When you see people put disclaimers like that, very often it is when product names are used for comparison after nominative use.  This is done AFTER talking with lawyers.  Nominative use is generally permitted when kept within certain bounds, although even that is generally discouraged both for legal reasons and for PR reasons. 

 

But here's the thing: It is irresponsible to recommend anything other than "stay away from stuff you don't own and don't have permission to use."

There is no good way to recommend "copy another person's IP but change enough to make it look like you made up your own" that can be a good recommendation. Either make something entirely new and distinctive (this is a creative industry, after all) or properly license the thing you intend to use. Yes, some people do it and get away with it. Others get shut down hard, including to the point of bankruptcy.  It is minefield that should be avoided.  If someone really wants to navigate the minefield a good lawyer can help them find good paths, but even that is fraught with peril.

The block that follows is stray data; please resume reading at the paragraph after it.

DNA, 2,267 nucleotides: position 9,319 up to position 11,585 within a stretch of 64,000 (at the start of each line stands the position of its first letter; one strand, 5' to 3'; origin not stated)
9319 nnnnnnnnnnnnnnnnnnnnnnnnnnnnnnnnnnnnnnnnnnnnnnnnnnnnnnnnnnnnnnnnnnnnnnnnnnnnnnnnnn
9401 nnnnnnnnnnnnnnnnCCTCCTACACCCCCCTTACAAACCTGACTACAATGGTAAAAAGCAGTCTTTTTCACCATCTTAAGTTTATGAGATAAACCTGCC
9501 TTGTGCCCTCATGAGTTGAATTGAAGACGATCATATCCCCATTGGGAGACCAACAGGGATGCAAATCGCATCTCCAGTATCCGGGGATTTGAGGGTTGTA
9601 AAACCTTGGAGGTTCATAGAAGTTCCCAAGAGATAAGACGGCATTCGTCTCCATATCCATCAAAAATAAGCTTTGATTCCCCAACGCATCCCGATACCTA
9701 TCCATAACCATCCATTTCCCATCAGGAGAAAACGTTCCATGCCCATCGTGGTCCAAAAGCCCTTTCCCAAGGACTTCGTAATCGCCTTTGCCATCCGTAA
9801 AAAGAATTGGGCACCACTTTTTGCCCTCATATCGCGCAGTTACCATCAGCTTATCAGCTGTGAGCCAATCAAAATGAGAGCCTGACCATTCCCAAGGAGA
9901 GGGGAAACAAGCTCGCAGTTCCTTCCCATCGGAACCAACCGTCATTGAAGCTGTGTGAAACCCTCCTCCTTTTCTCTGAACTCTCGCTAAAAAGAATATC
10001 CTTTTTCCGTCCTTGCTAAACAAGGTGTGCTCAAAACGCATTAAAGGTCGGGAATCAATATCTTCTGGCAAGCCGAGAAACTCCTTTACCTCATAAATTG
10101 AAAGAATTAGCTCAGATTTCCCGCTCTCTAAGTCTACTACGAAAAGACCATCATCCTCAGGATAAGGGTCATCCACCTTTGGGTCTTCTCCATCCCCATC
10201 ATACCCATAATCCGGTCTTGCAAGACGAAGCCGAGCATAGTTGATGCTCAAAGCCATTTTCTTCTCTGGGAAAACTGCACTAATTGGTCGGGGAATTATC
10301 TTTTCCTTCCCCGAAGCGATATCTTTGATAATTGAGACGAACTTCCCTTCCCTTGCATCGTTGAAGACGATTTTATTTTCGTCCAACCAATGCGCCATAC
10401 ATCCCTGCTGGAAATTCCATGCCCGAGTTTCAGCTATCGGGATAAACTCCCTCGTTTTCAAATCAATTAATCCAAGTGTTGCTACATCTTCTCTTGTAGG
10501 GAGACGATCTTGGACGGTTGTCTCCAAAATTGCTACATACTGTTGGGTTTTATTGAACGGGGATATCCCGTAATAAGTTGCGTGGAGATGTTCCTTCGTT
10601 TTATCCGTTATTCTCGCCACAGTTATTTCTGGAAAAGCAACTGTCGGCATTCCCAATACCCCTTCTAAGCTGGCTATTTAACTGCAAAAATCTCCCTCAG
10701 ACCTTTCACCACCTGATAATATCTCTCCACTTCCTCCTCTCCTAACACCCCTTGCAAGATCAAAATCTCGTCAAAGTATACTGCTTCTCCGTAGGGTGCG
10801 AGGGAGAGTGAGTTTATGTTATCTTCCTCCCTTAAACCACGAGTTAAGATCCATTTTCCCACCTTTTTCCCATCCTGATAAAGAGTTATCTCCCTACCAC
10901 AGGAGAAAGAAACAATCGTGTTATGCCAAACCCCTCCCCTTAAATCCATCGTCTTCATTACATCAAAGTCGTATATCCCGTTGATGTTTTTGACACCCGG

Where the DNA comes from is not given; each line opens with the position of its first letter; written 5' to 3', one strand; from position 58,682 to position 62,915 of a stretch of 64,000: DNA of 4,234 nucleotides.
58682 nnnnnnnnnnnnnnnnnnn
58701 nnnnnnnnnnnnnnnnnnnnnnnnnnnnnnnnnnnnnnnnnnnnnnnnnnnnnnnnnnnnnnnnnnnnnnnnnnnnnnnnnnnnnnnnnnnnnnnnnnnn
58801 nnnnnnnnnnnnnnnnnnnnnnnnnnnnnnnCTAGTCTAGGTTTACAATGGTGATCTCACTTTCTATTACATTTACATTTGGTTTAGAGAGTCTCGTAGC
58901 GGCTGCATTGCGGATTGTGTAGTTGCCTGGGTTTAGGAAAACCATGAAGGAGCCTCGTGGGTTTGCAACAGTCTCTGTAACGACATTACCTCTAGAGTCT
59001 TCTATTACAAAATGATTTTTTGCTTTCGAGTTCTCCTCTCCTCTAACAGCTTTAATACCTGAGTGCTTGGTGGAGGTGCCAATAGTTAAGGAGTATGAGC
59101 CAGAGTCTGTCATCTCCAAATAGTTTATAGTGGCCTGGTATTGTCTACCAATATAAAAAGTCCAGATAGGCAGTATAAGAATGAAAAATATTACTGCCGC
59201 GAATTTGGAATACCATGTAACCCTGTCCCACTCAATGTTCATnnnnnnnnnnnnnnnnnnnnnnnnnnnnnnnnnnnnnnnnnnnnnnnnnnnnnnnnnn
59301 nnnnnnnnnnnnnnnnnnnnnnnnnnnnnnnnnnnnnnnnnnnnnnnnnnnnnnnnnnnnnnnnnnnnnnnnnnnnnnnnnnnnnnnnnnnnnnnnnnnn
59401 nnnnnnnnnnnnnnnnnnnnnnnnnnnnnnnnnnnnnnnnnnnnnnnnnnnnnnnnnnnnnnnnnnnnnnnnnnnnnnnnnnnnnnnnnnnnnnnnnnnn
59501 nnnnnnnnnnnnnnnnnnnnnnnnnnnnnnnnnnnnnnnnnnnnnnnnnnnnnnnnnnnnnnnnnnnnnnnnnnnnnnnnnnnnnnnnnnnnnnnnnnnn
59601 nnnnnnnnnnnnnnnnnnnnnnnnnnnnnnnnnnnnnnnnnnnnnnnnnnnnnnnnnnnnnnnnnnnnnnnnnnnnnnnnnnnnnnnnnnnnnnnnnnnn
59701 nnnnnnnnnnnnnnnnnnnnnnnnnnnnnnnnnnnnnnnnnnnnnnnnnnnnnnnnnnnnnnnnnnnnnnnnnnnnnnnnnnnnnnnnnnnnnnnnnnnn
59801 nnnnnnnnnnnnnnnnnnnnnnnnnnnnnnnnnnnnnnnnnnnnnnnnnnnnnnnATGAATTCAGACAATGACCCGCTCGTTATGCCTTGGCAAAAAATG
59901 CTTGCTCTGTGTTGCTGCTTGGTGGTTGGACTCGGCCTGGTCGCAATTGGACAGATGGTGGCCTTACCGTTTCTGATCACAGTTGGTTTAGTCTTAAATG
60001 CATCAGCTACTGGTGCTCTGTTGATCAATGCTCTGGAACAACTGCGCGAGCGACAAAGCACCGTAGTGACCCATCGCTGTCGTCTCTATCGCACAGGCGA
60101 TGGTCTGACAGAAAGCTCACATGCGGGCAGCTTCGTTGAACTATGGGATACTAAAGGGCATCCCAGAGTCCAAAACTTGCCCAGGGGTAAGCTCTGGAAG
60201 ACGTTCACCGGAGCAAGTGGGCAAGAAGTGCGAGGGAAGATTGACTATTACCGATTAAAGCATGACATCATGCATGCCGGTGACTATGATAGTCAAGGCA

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You can't use commercial product names as they trademarked. You definitely need permission to use them, or you will get into trouble. That being said, if you have good graphics and reach, you can always ask the companies and see what kind of answers you get. That's the bane of working on a title of this genre. Same with guns. You can't use gun names because the companies trademark them. People try to debate copyright law, but I've read the law in Canada, there is no wiggle room. When it comes to writing and music, reproduction and public performance is completely illegal. The 30 second rule is a myth. You absolutely need permission to use anyone's protect work and trademarked names. The only exception to copyright is news, parody, documentation, and education. To legally use fair use you need to satisfy all required credits.